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ABC's 'Deception' Isn't Very Magical
March 11, 2018  | By David Hinckley

The best magic tricks seem to be effortless. ABC’s new drama Deception, which revolves around an illusionist, too often feels like it’s working too hard...

Deception, which appears from behind the curtain at 8 p.m. ET Sunday, has a winning lead character and, alas, plot problems.

Cameron Black (Jack Cutmore-Scott) is a celebrity magician, a flamboyant star of stage and television who performs extremely dangerous tricks before gasping live audiences. Like any good magician, he never tells what’s behind the curtain, which for Cameron is essential because behind this curtain stands his unrevealed identical twin Jonathan (also played by Cutmore-Scott).

Seems their father, also a famous magician, came up with the idea that the boys could become world-class illusionists by never letting anyone know there were two of them.

Imagine the possibilities.

So Cameron became the star while Jonathan invisibly supported him, helping work out the routines and build their career. They’ve pulled off this illusion for 30 years without anyone the wiser, until Jonathan gets arrested for a crime he and Cameron both try to convince everyone he did not commit.

He’s convicted anyway, which torpedoes Cameron’s career as well, because he stops creating illusion routines and obsesses over finding who might have set up Jonathan – and by extension, Cameron.

It’s a marvelous stroke of good fortune, then, when a drug lord pulls off a spectacular escape by copying one of Cameron’s most famous tricks. Cameron introduces himself to the FBI agent on the case, Kay Daniels (Ilfenesh Hadera), who convinces her skeptical boss that this celebrity rookie just might be able to help them track this escape artist down. Takes one to know one and all that.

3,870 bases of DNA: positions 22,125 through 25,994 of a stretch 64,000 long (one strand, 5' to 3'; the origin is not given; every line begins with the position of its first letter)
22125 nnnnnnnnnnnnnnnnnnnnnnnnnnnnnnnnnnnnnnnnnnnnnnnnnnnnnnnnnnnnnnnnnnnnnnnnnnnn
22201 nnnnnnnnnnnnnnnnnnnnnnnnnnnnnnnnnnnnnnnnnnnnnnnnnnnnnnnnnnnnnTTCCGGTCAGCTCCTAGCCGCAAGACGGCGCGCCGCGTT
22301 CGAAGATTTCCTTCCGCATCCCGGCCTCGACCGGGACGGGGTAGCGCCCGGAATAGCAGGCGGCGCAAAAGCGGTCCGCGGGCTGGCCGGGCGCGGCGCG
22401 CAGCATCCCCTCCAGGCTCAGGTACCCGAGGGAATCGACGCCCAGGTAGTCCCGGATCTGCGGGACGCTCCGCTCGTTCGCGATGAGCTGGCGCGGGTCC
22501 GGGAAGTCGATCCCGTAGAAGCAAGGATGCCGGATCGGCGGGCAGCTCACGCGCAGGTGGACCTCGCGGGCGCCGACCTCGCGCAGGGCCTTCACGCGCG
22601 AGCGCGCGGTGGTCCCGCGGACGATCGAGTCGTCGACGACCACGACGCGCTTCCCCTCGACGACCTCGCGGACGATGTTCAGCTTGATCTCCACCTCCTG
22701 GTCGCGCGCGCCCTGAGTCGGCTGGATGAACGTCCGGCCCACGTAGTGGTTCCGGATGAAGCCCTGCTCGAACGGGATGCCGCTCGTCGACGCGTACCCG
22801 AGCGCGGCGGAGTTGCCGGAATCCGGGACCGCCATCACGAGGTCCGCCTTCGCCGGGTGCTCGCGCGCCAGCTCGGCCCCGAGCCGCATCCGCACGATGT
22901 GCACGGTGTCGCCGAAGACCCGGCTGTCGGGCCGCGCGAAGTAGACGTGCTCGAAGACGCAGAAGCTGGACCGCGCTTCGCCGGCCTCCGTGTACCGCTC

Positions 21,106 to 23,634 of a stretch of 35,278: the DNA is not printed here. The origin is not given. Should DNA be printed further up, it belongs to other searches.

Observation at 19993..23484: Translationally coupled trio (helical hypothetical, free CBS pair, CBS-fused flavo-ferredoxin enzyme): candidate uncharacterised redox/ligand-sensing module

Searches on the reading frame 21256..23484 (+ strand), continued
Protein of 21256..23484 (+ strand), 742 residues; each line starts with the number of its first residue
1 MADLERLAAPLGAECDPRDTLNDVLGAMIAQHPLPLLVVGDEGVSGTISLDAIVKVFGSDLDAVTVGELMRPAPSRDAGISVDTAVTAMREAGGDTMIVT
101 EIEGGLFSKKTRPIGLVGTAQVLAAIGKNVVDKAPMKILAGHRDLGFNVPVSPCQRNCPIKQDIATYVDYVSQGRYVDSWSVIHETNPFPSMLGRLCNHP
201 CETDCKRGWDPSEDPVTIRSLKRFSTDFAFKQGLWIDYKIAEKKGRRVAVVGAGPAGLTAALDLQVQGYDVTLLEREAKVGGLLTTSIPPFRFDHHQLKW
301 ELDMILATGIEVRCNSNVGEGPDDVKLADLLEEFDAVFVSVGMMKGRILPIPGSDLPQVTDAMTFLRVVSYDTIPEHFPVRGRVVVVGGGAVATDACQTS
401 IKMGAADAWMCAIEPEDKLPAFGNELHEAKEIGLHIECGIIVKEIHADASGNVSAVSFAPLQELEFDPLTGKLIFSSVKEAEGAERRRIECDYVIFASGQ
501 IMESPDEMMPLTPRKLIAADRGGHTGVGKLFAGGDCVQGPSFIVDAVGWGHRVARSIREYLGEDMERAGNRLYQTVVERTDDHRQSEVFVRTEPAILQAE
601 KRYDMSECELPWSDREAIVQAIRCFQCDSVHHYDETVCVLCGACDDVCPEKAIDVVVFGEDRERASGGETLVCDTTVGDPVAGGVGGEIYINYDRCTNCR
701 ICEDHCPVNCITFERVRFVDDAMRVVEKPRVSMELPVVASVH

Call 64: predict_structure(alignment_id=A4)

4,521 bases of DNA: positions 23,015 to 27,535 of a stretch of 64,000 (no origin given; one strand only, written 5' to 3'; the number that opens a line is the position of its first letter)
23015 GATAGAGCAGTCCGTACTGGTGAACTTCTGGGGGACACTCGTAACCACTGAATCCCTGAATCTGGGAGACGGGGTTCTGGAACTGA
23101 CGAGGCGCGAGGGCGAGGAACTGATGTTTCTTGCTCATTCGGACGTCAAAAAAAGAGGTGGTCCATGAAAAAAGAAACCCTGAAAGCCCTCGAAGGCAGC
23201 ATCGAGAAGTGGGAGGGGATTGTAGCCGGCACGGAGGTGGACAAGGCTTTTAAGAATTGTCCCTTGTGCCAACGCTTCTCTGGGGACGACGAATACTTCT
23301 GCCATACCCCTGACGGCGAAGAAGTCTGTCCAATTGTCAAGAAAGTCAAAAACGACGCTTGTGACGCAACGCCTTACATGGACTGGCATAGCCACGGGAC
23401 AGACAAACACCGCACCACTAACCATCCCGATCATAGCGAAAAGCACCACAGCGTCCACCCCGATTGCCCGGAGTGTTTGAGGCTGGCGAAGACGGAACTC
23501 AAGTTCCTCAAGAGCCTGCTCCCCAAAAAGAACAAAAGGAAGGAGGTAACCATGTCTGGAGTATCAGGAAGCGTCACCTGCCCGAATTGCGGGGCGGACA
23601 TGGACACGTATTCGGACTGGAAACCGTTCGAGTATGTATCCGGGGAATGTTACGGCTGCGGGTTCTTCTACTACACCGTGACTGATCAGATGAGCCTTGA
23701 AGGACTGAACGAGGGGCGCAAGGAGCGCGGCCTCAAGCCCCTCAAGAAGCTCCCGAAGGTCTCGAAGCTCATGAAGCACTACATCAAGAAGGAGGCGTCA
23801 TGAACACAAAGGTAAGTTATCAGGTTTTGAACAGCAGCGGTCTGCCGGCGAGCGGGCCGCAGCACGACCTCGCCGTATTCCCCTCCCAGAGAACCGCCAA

It also helps that Daniels’s assistant, Mike Alvarez (Amaury Nolasco), is a major Cameron fan.

We then plunge into a deep exploration of magic’s back room. For starters, Cameron explains several times, in several different ways, the operating principles of illusion. Some of it is fooling the audience. Some of it is fooling the audience into fooling itself. He explains misdirection. He explains a lot of things.

We also see Cameron’s team, which includes the often-frantic producer Deena Clark (Lenora Crichlow), create the kinds of perfect illusions that would trick a criminal into thinking his plan was working. Or that he had just shot someone.

Deception is a procedural with a clever setup twist, not completely unlike the concept behind ABC’s long-running hit Castle. As with Castle, we also have two smart, attractive people who enjoy matching wits at a high level. So they have fun while they hunt down very bad guys, and while we viewers hear a lot about how magic and illusion can be valuable criminal justice techniques and resources.

Trouble is, we sometimes seem to be hearing a lot about it because the connection requires explanation. It doesn’t feel like a natural fit, which is why Deception sometimes feels like it’s working too hard.

Cutmore-Smith and Hadera are likeable enough. But in its effort to find yet another unique twist on cop teams, the show has to blow a little too much smoke.

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